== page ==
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Cuyahoga Falls Working 'Around the Clock' to Fix Power Outages

Over 5,000 Cuyahoga Falls residents lost power during the storm last night. That number has dwindled to roughly 250. In related news, Broad Boulevard has reopened.

The past 12 hours in Cuyahoga Falls have been a trying time for residents and repair crews.

When the storm hit on Monday night, over 5,000 people lost power, and due to the ongoing efforts of electric and street department workers, that number has dwindled down to roughly 250, said Cuyahoga Falls Electric Superintendent Mike Dougherty. 

UPDATE: Hurricane Sandy High Wind Warning Shortened in NEO

Crews have concentrated their attention on the remaining affected areas, which include residents living along Haas, Steels Corners and Akron-Peninsula Road.

There are also multiple isolated power outages affecting single-family homes across the city. 

"We've been working around the clock to get everyone back in service," said Dougherty. 

Cuyahoga Falls Service Director Valerie Wax Carr expects that power should be fully restored by early Tuesday afternoon.

In related news, Broad Boulevard was closed this morning due to malfunctioning railroad gates, caused by the high winds, said Carr.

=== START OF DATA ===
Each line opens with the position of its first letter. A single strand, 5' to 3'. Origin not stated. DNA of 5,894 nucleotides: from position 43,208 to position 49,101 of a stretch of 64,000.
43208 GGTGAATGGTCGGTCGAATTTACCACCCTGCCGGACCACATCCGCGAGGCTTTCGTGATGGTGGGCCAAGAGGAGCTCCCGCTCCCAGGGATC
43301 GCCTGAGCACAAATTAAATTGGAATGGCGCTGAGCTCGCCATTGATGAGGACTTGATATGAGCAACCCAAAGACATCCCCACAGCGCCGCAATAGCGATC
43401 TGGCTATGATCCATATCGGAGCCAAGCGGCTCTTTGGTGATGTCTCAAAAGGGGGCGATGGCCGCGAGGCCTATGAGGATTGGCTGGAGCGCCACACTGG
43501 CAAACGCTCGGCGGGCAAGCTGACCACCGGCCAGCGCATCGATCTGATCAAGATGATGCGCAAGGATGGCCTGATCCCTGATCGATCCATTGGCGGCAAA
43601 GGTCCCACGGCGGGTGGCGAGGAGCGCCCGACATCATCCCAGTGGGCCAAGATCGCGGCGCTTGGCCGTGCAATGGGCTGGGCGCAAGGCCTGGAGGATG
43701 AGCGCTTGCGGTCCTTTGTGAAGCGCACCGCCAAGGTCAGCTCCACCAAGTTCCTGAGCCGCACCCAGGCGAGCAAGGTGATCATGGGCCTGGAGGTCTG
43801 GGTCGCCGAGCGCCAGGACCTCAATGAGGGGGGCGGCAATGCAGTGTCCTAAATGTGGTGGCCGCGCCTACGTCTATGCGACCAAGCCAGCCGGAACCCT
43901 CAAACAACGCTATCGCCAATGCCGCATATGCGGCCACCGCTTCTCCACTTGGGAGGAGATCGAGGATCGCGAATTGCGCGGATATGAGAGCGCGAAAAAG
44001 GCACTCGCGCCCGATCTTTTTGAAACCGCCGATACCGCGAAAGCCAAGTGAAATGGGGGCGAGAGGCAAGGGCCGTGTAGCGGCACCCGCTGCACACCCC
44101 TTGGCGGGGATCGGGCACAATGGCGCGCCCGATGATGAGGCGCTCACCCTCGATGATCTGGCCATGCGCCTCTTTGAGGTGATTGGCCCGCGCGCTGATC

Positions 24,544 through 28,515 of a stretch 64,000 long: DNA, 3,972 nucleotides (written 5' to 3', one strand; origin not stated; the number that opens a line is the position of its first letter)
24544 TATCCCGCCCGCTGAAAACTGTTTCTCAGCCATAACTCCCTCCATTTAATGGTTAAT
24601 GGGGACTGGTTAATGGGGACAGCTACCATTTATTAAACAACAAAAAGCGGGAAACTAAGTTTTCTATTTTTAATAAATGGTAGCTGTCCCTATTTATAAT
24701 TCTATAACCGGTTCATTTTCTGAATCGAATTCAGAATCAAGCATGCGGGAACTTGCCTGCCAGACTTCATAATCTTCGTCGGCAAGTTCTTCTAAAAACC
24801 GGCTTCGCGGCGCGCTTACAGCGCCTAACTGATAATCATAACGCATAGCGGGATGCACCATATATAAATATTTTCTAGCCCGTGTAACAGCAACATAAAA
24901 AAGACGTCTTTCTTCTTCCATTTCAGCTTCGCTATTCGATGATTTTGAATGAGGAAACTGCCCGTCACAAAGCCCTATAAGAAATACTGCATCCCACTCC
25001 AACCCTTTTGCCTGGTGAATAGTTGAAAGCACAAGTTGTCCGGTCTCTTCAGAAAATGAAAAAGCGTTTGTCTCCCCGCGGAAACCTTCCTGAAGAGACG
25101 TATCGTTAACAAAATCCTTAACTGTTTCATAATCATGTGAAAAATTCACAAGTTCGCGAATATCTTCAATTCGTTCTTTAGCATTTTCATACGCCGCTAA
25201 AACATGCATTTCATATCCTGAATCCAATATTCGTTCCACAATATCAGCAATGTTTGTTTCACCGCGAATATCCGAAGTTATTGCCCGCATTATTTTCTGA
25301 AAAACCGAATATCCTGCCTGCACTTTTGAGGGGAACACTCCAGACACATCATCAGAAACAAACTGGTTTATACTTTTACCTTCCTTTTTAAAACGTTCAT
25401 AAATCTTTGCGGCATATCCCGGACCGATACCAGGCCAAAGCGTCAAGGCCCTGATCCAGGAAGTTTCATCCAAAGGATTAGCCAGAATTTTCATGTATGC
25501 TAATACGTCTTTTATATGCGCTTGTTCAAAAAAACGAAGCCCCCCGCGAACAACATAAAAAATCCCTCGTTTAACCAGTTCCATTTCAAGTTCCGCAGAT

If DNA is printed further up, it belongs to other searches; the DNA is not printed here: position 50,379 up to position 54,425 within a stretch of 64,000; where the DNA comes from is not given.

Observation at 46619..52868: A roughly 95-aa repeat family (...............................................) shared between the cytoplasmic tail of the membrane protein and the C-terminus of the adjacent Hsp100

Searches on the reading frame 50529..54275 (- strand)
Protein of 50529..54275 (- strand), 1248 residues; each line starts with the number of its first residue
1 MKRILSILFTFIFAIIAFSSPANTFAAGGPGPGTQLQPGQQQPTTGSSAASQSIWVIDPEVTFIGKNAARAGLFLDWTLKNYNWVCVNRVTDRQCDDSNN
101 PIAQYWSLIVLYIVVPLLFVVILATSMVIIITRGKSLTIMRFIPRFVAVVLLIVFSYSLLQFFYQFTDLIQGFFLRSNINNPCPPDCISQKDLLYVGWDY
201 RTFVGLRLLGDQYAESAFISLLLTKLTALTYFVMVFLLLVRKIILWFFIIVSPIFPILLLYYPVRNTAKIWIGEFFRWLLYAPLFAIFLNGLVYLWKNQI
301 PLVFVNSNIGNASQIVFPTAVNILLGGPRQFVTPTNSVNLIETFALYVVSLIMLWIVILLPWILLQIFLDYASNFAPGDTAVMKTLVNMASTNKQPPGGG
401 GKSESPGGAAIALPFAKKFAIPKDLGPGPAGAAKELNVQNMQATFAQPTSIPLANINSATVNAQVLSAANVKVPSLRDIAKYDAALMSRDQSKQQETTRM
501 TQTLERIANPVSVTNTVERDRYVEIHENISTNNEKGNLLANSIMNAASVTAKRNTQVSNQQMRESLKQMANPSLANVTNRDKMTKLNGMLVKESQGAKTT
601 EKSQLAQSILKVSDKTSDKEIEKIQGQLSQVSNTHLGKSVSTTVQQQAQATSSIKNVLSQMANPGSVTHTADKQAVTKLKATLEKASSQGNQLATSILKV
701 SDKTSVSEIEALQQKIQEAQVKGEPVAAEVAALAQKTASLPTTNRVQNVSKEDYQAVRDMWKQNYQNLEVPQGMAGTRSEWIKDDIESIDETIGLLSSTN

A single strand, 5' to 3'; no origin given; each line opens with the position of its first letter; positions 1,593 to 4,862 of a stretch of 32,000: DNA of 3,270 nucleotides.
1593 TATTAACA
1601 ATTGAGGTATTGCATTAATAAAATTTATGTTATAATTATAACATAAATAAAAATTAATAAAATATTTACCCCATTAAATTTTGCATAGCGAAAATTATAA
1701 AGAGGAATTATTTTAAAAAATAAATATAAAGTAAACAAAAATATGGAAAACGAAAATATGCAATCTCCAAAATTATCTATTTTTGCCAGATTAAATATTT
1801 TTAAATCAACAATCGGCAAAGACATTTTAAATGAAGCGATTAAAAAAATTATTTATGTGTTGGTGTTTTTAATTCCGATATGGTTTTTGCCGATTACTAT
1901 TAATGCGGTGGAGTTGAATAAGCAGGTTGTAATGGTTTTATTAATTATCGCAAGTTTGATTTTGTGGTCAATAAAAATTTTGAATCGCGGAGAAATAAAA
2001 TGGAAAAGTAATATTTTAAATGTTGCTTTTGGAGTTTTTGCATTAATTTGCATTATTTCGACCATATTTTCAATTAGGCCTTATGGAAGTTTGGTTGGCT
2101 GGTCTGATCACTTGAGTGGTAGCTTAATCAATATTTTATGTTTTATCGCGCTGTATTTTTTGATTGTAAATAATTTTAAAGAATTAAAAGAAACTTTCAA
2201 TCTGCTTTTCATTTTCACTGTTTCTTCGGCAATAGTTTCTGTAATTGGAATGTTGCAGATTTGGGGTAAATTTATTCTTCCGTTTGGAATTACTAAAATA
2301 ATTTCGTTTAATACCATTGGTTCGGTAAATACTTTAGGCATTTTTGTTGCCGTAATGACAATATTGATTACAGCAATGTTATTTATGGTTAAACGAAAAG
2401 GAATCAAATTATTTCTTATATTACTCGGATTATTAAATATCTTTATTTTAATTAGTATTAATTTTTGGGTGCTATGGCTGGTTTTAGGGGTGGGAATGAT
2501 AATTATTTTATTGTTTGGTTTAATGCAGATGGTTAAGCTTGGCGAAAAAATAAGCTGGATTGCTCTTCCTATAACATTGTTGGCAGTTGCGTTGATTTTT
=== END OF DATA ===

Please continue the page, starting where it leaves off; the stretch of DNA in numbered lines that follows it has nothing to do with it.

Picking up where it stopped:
CSX Railroad crews have fixed the problem and the boulevard has reopened.

Janet Ellinger October 31, 2012 at 12:27 AM
CF electric crews are the best!! So are the snow removal crews!
Jeff Fullerton November 06, 2012 at 12:11 AM
We should all take a moment and thank our hard working men and women in the Cuyahoga Falls Electric Dept. We really take these people and their great service for granted. I sat and watch my trees bending in the high winds of Superstorm Sandy and yet my lights never blinked. I rest assured that we have a great system here in Cuyahoga Falls and I know that if there was a problem my power would be restored quickly, much quicker than an Ohio Edison customer. So if you see any of these hardworking linemen please take a moment and say thank you. Thank them for trudgeing through the worst of weather, climbing icey power poles in the winter, and working in hot, confining environments to keep your lights on. Jeff Fullerton

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